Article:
(Νίκη; Níkē). [German version] I. Mythology N. is the Greek personification of victory. As early as in Hesiod she is an abstract concept: Nike is the daughter of Styx and Pallas and the sister of similar personifications: Zelos (zeal), Kratos (power) and Bia (force) (Hes. Theog. 384-385). Zeus commands these powers forever (ibid. 388), since, on the advise of Styx, they supported him in the Gigantomachy (ibid. 389-403; Serv. Aen. 6,134). Nonnus outlined N.'s participation in the battle (Nonnus, Dion. …

Zeus

(4,058 words)

Author(s): Henrichs, Albert (Cambridge, MA) | Bäbler, Balbina (Göttingen)
(Ζεύς/ Zeús, genitive Διός/ Diós). [German version] I. Name and identity Chief Greek god of the heavens As the chief Greek god of the heavens, patriarchal 'father of gods and men' (Hom. Il. 1,544) and the embodiment of rule, justice and omnipotence, Z. stands at the head of the Olympian family of gods (Twelve (Olympian) gods). His symbols include the eagle, bundle of lightning or thunderbolt and sceptre [32. 30-32]. As the 'highest' god both with regard to his residence and his position, he bears the epithets Hýpatos [7. 202 f.] and Hýpsistos in literature and …

Silen(s)

(780 words)

Author(s): Heinze, Theodor (Geneva) | Bäbler, Balbina (Göttingen)
(Σιληνός/ Silēnós, Σειληνός/ Seilēnós; Doric Σιλανός/ Silanós; Lat. Silenus, Silanus). Heinze, Theodor (Geneva) [German version] I. Mythology Creature from Dionysus' entourage Among the collectively acting silens or satyrs, one silen/Silen(us) stands out as a single figure whose origin remains unclear (perhaps comparable: Chiron among the centaurs; Pan in contrast to the various Pans). This figure was fleshed out in mythical stories and satyr plays. The 'Midas-silen' expresses a pessimistic thought to the Phrygian king Midas, a thought typical for the Archai…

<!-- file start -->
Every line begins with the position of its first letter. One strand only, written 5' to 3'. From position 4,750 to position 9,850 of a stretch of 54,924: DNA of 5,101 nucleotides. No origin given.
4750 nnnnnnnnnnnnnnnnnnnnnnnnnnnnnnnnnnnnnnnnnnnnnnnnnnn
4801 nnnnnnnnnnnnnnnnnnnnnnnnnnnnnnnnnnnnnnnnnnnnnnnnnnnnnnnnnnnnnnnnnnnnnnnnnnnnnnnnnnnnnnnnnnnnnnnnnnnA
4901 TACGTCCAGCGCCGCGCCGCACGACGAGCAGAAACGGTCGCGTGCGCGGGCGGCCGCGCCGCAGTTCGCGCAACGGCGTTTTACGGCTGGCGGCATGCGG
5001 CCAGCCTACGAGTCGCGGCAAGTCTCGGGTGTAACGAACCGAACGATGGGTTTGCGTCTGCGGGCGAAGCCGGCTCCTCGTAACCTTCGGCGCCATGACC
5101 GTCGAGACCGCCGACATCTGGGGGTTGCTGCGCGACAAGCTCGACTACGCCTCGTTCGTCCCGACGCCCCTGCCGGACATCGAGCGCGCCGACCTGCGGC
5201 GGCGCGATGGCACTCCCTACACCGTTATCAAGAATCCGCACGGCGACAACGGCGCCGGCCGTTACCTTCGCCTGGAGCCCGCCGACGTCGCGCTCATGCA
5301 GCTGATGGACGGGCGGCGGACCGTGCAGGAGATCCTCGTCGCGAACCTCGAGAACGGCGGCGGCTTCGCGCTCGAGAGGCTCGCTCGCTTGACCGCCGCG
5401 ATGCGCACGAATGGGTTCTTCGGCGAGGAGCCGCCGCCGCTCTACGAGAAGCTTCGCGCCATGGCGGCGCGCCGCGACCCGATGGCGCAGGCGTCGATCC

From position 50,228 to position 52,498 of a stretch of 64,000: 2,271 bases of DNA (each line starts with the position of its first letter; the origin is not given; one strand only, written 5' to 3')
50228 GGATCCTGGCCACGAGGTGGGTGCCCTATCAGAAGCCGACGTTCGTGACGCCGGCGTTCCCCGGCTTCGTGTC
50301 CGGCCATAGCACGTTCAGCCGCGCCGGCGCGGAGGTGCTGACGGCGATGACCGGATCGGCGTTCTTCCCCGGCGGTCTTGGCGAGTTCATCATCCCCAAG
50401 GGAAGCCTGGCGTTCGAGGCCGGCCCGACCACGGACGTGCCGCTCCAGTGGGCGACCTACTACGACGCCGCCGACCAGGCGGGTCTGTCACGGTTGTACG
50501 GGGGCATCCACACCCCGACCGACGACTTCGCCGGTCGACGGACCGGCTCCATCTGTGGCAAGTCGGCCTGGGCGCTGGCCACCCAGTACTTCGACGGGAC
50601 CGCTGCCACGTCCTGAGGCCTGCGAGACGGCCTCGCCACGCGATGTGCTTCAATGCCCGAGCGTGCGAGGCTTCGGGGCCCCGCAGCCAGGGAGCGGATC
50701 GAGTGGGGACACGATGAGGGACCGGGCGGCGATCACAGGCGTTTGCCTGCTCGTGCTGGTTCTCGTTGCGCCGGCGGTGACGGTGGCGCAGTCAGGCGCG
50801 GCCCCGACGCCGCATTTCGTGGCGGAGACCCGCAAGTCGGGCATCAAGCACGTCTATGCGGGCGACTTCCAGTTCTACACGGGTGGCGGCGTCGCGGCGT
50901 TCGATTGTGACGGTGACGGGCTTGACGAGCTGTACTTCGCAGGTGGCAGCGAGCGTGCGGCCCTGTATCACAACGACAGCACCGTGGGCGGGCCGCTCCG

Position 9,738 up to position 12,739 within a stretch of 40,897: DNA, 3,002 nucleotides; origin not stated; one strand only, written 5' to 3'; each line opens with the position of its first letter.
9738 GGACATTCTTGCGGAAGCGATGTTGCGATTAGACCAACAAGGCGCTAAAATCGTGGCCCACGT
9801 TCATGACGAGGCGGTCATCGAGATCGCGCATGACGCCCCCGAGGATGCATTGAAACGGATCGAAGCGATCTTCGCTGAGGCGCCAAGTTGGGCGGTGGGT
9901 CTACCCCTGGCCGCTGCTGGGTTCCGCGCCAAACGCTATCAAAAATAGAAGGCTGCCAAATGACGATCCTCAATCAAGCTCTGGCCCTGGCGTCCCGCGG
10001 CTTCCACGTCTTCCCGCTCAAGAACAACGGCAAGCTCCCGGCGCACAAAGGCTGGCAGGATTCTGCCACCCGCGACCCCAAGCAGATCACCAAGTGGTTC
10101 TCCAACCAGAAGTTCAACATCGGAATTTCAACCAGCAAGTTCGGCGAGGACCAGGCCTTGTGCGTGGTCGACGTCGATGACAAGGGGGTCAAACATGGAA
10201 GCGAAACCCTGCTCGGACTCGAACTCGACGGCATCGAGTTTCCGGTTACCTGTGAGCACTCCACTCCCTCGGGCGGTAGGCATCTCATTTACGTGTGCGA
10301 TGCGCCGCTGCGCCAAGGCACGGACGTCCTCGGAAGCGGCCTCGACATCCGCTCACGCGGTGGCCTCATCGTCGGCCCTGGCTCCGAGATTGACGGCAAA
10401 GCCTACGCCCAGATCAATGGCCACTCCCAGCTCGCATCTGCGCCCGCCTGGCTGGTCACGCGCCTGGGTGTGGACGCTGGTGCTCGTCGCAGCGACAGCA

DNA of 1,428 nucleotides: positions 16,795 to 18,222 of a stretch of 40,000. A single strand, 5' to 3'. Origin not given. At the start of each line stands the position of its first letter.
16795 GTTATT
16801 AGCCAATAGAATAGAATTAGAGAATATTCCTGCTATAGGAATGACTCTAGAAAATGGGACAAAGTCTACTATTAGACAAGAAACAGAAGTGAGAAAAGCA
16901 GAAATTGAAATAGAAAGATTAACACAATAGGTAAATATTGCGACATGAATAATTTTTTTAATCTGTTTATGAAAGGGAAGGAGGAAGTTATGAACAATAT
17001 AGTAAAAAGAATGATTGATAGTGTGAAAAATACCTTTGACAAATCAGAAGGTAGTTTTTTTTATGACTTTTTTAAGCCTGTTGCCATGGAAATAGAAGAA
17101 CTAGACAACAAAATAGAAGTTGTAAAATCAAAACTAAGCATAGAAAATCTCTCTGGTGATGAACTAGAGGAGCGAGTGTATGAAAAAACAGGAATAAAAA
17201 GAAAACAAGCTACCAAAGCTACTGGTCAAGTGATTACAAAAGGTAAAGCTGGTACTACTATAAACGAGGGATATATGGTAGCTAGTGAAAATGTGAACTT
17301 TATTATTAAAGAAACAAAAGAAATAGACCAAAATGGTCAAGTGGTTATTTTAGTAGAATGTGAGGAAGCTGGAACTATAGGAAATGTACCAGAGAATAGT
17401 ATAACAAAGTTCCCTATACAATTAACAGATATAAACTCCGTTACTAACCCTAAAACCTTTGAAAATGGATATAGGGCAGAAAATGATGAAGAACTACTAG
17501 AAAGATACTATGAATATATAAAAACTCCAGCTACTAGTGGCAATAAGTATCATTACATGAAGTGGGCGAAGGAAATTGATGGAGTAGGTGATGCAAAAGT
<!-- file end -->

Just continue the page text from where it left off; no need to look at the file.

Philostephanus

(477 words)

Author(s): Fornaro, Sotera (Sassari) | Bäbler, Balbina (Göttingen)
(Φιλοστέφανος/ Philostéphanos). [German version] [1] P. of Cyrene Pupil of Callimachus, 3rd cent. BC Pupil (γνώριμος/ gnṓrimos) of Callimachus [3] (Ath. 331d; cf. [4. vol. 2, 752]), lived in the reign of Ptolemaeus Philopator (222-206 BC, cf. [1. 30]). Author of ostensibly geographical works whose true compass is in the aetiological and paradoxographic (Gell. NA 9,4,3 puts P. alongside other authors of res inauditae, Aristeas, Ctesias, Onesicritus), of which we have only scanty fragments and titles, which may also denote parts of a single comprehensive wor…

Poseidon

(2,631 words)

Author(s): Bremmer, Jan N. (Groningen) | Bäbler, Balbina (Göttingen)
(Ποσειδῶν/ Poseidôn, Doric Ποτειδάν/ Poteidán, along with other forms of the name). I. Myth and cult [German version] A. General remarks P. was the Greek "god of the sea, of earthquakes and of horses" (Paus. 7,21,7). He belongs to the older strata of Greek religion: his name is already well attested in Mycenaean times. He was worshipped both in Knossos and in Pylus [2], where he also had a sanctuary (the Posidaion), a cult association (the Posidaiewes) and probably even a wife, Posidaeja [1. 181-185]; his local importance is still reflected in Pylian Nestor's [1] sacrifice to…